FAO capture production for Naso unicornis from Saudi Arabia recorded 126 tonnes in 2000 to 191 tonnes in 2001, catch decreased from 2002-2004 with 133, 145 and 113 tonnes respectively; it has increased since then with 195 tonnes recorded in 2007. There are no capture production records prior to 2000. Density of N. unicornis was 3-10 times greater after marine reserves around five islands in New Caledonia were protected from fishing for 4 yrs (Wantiez et al. 1997). In the central Philippines, there were two orders of magnitude difference in mean biomass between fished areas and marine reserves (0.5 to 11 years protection) (Stockwell et al. 2009).
In Saipan, this species was the most abundant fish in the surveys with landings accounting for 14% of the total fish landings, and 50% of the acanthurids landings (P. Houk unpublished data). Census data from seven sites around Saipan using timed visual surveys on SCUBA revealed N. unicornis was extremely rare at 0.05% of the total acanthurid abundance. A similar result was found on Guam, where this species made up 17% of the acanthurid fishery but was rarely recorded during visual surveys. In these and other locations where spearfishing is the primary fishing method, daytime visual surveys using fixed length transects might be inappropriate.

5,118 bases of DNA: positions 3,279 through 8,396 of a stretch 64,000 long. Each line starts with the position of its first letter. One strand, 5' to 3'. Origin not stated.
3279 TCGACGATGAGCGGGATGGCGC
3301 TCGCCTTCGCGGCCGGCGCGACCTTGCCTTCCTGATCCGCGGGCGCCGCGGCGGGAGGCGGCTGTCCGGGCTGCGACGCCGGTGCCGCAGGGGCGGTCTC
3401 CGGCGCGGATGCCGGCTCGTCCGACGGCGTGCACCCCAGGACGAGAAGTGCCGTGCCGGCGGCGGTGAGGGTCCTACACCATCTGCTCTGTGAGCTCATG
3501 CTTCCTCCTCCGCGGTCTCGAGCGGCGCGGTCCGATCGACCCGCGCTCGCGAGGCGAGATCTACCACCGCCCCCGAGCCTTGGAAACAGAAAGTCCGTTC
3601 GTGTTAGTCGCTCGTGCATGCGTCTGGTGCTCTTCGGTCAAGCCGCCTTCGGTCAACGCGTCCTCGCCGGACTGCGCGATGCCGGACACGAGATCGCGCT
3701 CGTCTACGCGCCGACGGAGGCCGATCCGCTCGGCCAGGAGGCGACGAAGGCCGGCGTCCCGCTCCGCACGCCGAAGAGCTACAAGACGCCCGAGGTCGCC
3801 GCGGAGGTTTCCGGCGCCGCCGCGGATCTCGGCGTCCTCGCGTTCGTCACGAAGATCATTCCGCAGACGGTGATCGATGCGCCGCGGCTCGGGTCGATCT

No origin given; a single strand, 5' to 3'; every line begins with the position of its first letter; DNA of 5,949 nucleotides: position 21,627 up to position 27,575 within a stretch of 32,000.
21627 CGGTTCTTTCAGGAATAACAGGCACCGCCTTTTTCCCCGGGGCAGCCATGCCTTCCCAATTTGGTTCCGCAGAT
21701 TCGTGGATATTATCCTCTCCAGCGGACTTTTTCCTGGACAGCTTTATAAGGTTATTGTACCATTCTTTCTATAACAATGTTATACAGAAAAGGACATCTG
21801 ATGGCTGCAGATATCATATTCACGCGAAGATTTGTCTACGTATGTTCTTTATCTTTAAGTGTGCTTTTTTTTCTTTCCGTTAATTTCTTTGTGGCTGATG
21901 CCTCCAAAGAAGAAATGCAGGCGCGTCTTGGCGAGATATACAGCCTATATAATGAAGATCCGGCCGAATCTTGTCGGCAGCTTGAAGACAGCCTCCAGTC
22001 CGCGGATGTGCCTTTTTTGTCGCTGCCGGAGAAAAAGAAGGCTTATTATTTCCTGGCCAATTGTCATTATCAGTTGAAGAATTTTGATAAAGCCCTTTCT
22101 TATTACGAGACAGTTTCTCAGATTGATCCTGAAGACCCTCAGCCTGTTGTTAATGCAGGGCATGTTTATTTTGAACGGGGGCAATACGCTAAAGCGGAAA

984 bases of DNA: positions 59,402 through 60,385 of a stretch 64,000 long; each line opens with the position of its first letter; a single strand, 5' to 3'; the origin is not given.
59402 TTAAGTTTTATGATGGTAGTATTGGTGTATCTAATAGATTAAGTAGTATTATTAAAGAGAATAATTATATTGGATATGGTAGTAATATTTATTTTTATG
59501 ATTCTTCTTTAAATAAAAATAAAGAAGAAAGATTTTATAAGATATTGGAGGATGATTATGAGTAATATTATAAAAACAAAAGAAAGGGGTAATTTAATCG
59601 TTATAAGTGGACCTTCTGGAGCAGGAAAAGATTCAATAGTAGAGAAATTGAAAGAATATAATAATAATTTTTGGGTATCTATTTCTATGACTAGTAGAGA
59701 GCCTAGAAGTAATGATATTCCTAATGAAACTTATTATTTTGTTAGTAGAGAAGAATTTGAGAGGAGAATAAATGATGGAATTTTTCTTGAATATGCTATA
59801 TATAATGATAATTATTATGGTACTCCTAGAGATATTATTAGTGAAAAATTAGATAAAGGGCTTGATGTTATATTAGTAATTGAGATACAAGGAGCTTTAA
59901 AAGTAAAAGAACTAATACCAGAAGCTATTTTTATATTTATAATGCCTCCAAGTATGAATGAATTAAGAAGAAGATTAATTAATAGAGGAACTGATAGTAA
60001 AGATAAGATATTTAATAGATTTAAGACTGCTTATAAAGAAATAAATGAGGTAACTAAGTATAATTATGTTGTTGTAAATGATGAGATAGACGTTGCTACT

In the Federal States of Micronesia, particularly Yap, N. unicornis accounts for approximately 12% of the total catch landed from the sheltered coastal reefs and lagoons at two sites Yyin and Riiken (Kronen et al. 2006). On Pohnpei, this species is the second most abundant acanthurid in the fishery (26% of all acanthurids) (Rhodes et al. 2008). Analysis of longterm fishery data (1984-2007) from Guam reveal no decline in mean individual weight for this species (Division of Aquatic and Wildlife Resources unpub. data). An average of 7,700 kg/year is landed in Hawaii (Division of Aquatic Resources unpub. data). This species is collected as an aquarium fish in West Hawaii. The total number of individuals caught from FY 2005-2009 was 24 with a total value of $68 (Walsh et al. 2010).
This species was recorded as occasional in terms of relative abundance in Palawan Province, Philippines and the northern Bismarck Sea, Papua New Guinea (Werner and Allen 2000, Palawan Council for Sustainable Develeopment, Allen 2009). It is moderately common in Milne Bay Province, Papua New Guinea and in Raja Ampat, Indonesia (Allen 2003, 2003b). In Moorea, French Polynesia, SPOT satellite images allowed estimation of the surface area of fringing reef (1,076 ha), barrier reef (3,788 ha) and outer slop (493 ha). A total of 21,346 individuals were recorded in this area in fish visual surveys conducted from 1990-1993 (Lecchini et al. 2006).
In the Nabq Managed Resource Protected Area, South Sinai, Egyptian Red Sea, mean abundance of this species was higher in the fished areas than in the no-take zones across 3 and 10 m depths. This can be attributed to a result of reduced predation or competition (Ashworth and Ormond 2005). In a stock assessment conducted at the northern province of New Caledonia by Letourneur et al. (2000), density and biomass was higher in the north zone and on barrier reefs (17.5 g m-2 and 129 Ã10-4 individuals m-2) compared to other areas surveyed and other reef types.
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